Yes, design may be only an illusion. But there is a another possibility: design may be design.
Biology is not the only field disturbed by the ID debate.
The Big Bang has become the leading explanation for the origin of the universe. Big Bang proponents once thought of the universe as a wheezing accordion, forever expanding and contracting, expanding and contracting. With each collapse, the universe would destroy itself, only to explode and create itself anew.
Astronomer Edwin Hubble upset the apple cart. Hubble discovered that the most distant celestial objects were not slowing down in preparation for collapse—they were accelerating. Instead of a squeeze box, the universe is actually more like a fastball batted out of the park. With a mighty crack of the bat, the ball rises, rises, rises, and it’s gone. The Big Bang seems to have been a one-time event.
It seems lucky, to say the least, that the Big Bang created a life-friendly universe on its very first try.
What came before the Big Bang? If it makes sense to say that the universe was born in that explosion, how did it gestate? How was it conceived? Did matter and energy materialize from nothing?
Physicist Stephen Barr has written about many of these issues in Modern Physics and Ancient Faith. The universe seems pregnant with so-called anthropic coincidences, phenomena that appear to have been carefully tweaked to support life. Like a gambler on a hot streak, life rolled seven after seven after seven after seven, to the point of nearly breaking the house.
Barr cites the strong nuclear force as an example. The strong nuclear force binds neutrons and protons together in the nucleus of an atom. According to Barr, if the strong nuclear force had been about 10% weaker, the 100-odd elements of the periodic table could not have formed. If the strong nuclear force had been about 4% stronger, stars would burn so rapidly that our sun might have already gone dark.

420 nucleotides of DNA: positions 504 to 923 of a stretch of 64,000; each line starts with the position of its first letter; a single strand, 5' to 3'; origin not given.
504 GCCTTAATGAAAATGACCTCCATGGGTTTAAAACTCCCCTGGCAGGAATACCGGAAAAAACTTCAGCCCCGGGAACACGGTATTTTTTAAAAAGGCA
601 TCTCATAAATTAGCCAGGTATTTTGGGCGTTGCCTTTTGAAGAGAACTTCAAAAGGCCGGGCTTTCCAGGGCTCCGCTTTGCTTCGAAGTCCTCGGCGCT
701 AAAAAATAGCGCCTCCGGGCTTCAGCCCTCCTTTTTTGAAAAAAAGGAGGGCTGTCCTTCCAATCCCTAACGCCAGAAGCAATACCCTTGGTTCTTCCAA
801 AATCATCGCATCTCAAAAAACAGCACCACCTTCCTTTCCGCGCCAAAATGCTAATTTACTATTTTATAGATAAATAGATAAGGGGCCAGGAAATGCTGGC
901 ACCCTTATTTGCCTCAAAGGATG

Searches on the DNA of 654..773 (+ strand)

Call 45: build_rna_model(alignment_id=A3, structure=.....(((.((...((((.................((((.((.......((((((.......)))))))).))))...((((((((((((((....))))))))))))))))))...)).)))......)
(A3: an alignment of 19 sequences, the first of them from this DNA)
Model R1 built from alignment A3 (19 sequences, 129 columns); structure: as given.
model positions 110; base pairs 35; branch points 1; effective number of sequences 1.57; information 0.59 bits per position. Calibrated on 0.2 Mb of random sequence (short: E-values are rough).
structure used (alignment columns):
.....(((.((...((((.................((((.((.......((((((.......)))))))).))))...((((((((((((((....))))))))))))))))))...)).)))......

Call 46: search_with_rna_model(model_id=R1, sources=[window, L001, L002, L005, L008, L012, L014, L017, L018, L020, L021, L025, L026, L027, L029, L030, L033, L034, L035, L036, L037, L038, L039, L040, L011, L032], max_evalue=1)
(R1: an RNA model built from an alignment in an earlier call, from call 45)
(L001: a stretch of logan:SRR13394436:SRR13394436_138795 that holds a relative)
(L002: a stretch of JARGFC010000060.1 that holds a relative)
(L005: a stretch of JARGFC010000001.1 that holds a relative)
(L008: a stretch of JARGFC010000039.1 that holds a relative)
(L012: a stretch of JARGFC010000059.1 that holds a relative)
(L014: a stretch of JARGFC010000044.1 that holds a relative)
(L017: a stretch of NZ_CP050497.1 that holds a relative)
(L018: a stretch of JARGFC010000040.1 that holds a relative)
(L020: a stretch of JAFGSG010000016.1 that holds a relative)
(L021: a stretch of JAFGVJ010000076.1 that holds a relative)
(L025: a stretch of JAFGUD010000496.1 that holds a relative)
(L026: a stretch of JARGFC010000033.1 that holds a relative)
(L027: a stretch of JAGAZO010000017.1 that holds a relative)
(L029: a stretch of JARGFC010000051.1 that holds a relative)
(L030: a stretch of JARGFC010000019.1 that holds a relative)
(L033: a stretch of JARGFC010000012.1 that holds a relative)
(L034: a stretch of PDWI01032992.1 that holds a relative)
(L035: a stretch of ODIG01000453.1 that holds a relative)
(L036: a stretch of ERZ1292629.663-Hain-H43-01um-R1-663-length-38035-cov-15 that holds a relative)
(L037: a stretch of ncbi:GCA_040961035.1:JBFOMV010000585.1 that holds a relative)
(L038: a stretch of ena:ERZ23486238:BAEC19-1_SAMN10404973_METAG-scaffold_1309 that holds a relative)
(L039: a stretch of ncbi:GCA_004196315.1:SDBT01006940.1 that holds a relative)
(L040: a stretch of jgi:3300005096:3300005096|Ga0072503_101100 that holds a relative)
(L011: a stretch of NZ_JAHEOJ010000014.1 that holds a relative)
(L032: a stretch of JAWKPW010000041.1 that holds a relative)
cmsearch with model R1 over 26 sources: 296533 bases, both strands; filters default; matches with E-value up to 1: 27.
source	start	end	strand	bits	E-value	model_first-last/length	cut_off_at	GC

Another example is the 3-alpha process, a finely-tuned phenomenon that accounts for the abundance of carbon 12 throughout the universe. Carbon 12 is essential to biological life. If the energy level of carbon 12 had been slightly more or less than it is, the 3-alpha process would have produced too little carbon to support life.
Scientists protest that they cannot simply say “God did it” whenever they run up against a mystery. And they’re right. Mysteries should always propel us to dig deeper and think more creatively. The investigation of mysteries always leads to more knowledge and better understanding of our world.
My quarrel with Richard Dawkins (and others like him) is the flippant dismissiveness shown towards the possibility that God has had his hands in the creation of the universe. When Dawkins the man claims there is no God, he states an opinion. When Dawkins the scientist says the same thing, he closes off a legitimate avenue of scientific inquiry.
Good science is open-minded science. Good science goes wherever the evidence leads. Good science values objectivity.
Searching for rocks in a dry river bed, I found evidence of design. It wasn’t what I went looking for, but it’s what I found.